July 17, 2013 10:49
Prosecutors on Tuesday raided the home of disgraced ex-president Chun Doo-hwan and also searched the offices of his two sons and close relatives on the trail of massive unpaid fines for corruption in office.
Prosecutors apparently confiscated around 140 valuable artworks from the office of Chun's eldest son Jae-kook, including around 30 pieces of rare porcelain. "We discovered many works of art at a dormitory for staff in Paju, Gyeonggi Province," a prosecutor said. "They hadn't even been unpacked, so we believe them to be part of Chun's hidden assets."
The raid on Chun's home in the posh Yeonhui-dong area in northern Seoul also yielded one artwork valued at around W100 million (US$1=W1,119). The former president's home was also seized in order to pay the fines.
The raid involved 87 prosecutors and investigators and started at 9 a.m. They confiscated various financial records and computers at the offices of Chun's sons. Chun and his wife reportedly looked dazed when prosecutors stormed into their house.
Witnesses quoted Chun as telling the lead prosecutor he felt "ashamed before the public" to have to go through such an ordeal. A prosecution official said some items in Chun's residence could not be clearly identified as belonging to the ex-president and were simply tagged with red stickers for identification later.
Chun, who came to power in a 1979 military coup, was fined W220 billion in 1997 for amassing illegal slush funds during his decade in unelected office, but only paid W53.3 billion and continues to live a life of luxury.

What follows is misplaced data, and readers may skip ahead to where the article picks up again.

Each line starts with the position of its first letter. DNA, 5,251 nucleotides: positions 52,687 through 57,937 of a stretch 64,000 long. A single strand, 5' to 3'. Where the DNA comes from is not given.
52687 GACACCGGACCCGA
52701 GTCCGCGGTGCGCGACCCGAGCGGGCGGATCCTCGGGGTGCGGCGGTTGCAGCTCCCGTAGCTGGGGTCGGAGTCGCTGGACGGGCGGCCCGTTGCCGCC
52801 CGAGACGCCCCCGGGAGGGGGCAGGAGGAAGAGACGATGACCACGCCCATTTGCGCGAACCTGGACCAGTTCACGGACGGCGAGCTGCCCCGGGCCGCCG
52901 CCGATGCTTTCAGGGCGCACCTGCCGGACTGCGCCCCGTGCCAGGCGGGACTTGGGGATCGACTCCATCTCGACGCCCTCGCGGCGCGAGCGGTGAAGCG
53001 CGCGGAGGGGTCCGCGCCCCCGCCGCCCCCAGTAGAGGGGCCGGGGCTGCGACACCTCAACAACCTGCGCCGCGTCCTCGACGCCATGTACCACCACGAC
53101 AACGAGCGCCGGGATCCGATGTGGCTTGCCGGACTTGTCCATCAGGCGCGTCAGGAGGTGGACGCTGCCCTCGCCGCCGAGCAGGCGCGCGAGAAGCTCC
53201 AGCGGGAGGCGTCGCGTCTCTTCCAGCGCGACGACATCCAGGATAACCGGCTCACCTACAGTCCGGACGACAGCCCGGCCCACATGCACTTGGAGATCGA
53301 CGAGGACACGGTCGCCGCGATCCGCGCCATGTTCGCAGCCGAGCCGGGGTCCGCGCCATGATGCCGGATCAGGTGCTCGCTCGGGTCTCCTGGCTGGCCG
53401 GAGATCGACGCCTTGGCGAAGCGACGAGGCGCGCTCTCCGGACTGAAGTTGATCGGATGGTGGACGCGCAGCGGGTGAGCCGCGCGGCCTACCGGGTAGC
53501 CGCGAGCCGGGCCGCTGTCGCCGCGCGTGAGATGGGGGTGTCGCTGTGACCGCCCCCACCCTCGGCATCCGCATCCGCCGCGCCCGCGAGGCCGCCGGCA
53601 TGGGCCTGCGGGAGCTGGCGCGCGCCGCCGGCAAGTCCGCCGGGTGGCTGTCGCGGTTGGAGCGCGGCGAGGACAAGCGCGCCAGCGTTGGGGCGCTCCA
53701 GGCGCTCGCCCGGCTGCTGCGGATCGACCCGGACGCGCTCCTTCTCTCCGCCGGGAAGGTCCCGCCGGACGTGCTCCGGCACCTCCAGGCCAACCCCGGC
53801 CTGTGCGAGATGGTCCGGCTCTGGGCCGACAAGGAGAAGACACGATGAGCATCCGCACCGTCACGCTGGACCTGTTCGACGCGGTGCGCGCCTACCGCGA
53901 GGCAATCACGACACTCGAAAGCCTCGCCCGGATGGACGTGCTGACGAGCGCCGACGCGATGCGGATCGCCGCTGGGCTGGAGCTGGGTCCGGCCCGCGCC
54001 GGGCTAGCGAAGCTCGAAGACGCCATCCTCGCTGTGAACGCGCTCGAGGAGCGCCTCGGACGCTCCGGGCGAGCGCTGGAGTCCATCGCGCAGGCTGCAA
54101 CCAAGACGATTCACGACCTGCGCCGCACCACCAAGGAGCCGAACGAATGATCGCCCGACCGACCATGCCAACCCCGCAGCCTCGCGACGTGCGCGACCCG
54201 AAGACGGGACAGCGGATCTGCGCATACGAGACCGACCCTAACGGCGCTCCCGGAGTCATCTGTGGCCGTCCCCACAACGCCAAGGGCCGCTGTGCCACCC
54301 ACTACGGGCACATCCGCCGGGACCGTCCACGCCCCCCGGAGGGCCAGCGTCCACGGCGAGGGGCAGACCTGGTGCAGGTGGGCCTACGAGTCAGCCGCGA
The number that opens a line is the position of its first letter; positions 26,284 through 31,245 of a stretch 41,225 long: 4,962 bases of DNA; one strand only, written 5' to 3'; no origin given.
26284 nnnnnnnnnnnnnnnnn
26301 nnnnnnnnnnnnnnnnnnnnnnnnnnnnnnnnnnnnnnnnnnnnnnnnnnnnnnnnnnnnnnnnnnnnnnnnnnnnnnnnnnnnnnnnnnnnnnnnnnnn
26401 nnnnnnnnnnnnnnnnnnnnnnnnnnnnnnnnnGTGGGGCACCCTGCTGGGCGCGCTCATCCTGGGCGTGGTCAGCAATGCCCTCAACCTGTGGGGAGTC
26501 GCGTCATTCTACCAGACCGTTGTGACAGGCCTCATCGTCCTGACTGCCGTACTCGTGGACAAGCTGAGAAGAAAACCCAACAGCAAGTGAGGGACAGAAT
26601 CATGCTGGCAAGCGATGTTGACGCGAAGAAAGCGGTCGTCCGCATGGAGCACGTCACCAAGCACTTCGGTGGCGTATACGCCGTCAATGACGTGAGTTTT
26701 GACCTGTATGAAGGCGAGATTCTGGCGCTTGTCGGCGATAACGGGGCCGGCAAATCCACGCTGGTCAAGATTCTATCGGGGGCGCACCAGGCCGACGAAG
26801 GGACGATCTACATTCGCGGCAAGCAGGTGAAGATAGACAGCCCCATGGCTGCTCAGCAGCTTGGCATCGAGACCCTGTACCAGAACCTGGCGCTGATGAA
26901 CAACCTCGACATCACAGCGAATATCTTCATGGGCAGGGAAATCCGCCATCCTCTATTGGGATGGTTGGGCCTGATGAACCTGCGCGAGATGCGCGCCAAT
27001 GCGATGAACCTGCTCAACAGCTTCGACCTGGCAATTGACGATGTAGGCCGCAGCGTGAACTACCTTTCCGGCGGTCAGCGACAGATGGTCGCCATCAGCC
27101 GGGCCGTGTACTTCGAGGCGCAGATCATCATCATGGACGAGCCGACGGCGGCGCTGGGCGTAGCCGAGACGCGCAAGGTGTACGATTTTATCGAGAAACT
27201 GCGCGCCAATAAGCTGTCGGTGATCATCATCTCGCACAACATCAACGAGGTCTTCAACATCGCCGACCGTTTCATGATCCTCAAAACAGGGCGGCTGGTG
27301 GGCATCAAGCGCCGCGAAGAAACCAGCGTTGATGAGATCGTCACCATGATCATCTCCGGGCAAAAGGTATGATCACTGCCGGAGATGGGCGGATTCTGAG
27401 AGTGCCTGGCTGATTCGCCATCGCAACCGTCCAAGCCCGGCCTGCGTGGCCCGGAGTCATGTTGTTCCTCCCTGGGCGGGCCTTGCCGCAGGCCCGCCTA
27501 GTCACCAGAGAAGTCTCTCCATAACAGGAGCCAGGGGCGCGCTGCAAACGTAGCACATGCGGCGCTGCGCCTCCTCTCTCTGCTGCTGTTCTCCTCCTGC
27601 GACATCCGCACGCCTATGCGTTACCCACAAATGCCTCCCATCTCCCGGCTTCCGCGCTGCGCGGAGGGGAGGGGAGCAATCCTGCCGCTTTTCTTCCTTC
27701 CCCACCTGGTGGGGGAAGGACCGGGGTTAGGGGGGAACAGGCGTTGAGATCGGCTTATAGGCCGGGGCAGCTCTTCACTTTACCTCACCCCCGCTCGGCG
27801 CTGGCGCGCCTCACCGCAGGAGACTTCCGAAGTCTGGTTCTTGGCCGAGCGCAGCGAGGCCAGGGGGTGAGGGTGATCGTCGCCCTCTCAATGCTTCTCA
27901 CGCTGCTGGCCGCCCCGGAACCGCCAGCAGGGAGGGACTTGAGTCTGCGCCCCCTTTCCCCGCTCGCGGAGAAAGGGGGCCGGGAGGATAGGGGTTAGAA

His four children own more than W100 billion in assets. Jae-kook has around W30 billion in financial assets and real estate, while the second son Jae-yong, who divorced his first wife to marry an actress, owns a significant amount of real estate through his property management company.
"We even brought metal detectors to search his lawn for any buried assets," a prosecution spokesman said.
In 2003, prosecutors obtained a court order requiring Chun to reveal the size of his assets and seized a portion of his residence and other assets and put them up for auction. At that time, Chun claimed he only had W290,000 left.
In further signs that Korea's patience with the ex-ruler is running out, the National Assembly last week passed a bill extending the statute of limitations on corruption in office to ensure he does not slip through the net. It also allows the forfeiture of assets illegally gained by family members or acquaintances.
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